Tuesday, 15 February 2011

Sticks and Cones

Using cut foliage and stems to insert into winter contianers is an old idea which I read about in a Victorian container gardening book. It works wonders transforming an otherwise fairly sparse planting scheme into something altogether more attractive and interesting.

Pussy willow, hazelnut with catkins, fiery cornus stems all add their own sort of magic and will last for several weeks just pushed into damp compost. You might even find they have rooted by the time you take them out!

I have lots of spare, very spare, soft green moss in the garden at the moment and have enjoyed weaving it amongst my bulbs and plants in the containers. It makes them look so snug, and the bright green colouring helps to set off the flowers so well.

Fir cones are another good addition, again adding warmth and texture.

All these plants can be bought in the garden centres right now to make instant containers; adding stems, moss and cones really sets them off. They make a little, go a long way.

Our last Winter Tuesday open day is on February 22nd, 12-4pm. Hot drinks and scrummy home made cakes are on offer. Today it was rosemary and orange drizzle, and oh there was carrot cake too.

Tuesday, 8 February 2011

Feast for Winter Bees

February 8th has been a lovely warm day, frosty at first but then filled with sunshine; a welcome change from the endless grey days of late plus the roaring winds.

Suddenly I heard a great commotion on the verandah where baskets of hellebores and winter flowering aconites were in full bloom. I noticed not just one, but maybe 8 or 10 honey bees buzzing about from one flower to another, most indignant that I had appeared and interrupted their feast. One bee had a huge sack of pollen; it could hardly move. Weeks of starvation meant that it was determined to go home laden. Our two beehives seem to have survived the winter so far. These have been extreme times for them.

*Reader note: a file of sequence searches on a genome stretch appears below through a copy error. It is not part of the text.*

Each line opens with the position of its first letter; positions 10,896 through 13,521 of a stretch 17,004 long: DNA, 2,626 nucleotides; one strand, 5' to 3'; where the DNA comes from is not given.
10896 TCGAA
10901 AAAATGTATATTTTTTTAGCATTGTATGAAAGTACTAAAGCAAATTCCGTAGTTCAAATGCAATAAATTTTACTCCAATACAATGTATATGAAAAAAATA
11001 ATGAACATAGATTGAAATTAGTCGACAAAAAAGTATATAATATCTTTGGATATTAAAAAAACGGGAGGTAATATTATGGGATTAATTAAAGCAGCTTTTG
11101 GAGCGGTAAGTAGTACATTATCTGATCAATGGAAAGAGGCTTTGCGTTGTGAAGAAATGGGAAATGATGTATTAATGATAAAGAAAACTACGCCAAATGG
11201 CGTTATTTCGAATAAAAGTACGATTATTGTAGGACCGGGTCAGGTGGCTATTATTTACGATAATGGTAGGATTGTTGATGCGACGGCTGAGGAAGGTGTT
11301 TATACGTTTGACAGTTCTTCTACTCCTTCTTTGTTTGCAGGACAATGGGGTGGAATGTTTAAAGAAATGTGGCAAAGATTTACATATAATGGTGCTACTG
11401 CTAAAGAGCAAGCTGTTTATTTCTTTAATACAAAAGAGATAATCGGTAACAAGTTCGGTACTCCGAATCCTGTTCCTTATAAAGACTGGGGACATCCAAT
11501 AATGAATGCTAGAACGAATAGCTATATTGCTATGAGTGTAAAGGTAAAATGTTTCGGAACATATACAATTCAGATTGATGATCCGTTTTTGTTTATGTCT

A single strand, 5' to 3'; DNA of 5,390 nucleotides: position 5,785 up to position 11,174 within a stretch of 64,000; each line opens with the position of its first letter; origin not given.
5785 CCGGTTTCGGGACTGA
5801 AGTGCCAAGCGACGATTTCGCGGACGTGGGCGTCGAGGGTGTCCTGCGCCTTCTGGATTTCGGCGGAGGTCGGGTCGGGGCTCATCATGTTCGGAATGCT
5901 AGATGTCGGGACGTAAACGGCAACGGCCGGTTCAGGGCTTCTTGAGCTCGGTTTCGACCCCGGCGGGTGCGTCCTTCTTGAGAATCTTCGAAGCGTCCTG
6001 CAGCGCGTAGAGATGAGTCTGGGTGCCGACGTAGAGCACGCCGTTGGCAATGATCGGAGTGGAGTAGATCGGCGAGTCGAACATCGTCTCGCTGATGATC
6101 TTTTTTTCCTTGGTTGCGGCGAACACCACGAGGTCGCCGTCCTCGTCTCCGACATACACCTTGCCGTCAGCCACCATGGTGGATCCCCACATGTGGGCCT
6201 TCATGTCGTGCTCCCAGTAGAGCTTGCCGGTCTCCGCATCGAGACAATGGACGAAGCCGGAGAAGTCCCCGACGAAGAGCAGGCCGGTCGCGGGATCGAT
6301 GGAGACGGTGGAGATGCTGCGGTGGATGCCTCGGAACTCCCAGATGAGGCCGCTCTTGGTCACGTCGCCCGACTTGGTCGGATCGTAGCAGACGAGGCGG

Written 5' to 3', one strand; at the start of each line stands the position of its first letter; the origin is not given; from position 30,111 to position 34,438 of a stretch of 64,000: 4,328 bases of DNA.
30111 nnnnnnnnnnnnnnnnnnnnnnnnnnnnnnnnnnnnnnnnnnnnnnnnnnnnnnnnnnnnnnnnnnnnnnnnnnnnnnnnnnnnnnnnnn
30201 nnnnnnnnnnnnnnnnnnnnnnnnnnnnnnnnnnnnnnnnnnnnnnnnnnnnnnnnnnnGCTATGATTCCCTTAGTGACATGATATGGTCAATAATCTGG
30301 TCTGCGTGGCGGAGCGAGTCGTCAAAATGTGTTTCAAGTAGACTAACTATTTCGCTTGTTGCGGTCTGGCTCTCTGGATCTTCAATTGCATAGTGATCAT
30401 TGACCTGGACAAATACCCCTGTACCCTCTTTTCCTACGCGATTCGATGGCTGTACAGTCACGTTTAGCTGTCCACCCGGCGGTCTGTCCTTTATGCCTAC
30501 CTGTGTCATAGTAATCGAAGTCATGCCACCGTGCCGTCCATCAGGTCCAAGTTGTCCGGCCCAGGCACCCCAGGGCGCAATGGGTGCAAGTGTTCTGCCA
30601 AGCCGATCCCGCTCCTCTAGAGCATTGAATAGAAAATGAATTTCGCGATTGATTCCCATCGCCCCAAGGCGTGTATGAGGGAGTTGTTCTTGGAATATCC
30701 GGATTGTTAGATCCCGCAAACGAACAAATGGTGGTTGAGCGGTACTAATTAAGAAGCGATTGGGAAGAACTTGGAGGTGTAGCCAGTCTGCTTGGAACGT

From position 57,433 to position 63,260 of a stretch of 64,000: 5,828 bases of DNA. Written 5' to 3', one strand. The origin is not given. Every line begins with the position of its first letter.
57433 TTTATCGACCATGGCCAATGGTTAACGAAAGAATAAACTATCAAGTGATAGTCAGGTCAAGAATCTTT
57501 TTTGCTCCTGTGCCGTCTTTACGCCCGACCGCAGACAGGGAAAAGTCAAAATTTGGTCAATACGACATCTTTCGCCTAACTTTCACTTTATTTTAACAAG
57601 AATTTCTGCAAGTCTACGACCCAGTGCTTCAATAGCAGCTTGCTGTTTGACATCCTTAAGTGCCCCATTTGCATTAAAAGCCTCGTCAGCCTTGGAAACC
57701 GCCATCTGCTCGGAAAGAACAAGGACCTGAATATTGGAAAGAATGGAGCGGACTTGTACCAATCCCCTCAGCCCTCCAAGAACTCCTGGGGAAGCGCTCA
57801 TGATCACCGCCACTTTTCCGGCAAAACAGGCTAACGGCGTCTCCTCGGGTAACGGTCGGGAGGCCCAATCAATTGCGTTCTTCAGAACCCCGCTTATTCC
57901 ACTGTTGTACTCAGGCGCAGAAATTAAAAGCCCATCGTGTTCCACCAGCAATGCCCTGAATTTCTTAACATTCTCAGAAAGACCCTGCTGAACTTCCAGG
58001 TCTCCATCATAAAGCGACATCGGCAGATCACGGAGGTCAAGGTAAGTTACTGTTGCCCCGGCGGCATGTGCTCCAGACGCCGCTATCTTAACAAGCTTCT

By coincidence I wrote a blog on February 5th last year after noticing the bees on hellebores and snowdrops. Maybe we should collate the information in a survey of winter honey bee sightings, as is done for garden birds!

The sunshine was especially welcome today as this was one of my February Open Tuesdays bringing visitors to see my winter garden. The grasses were magical with their sunny backlight,the cornus stems glistened,and the newly washed white stemmed birches positively gleamed. The aconites were in full flower and the bees obviously enjoyed them.....the snowdrops will follow in the next ten days.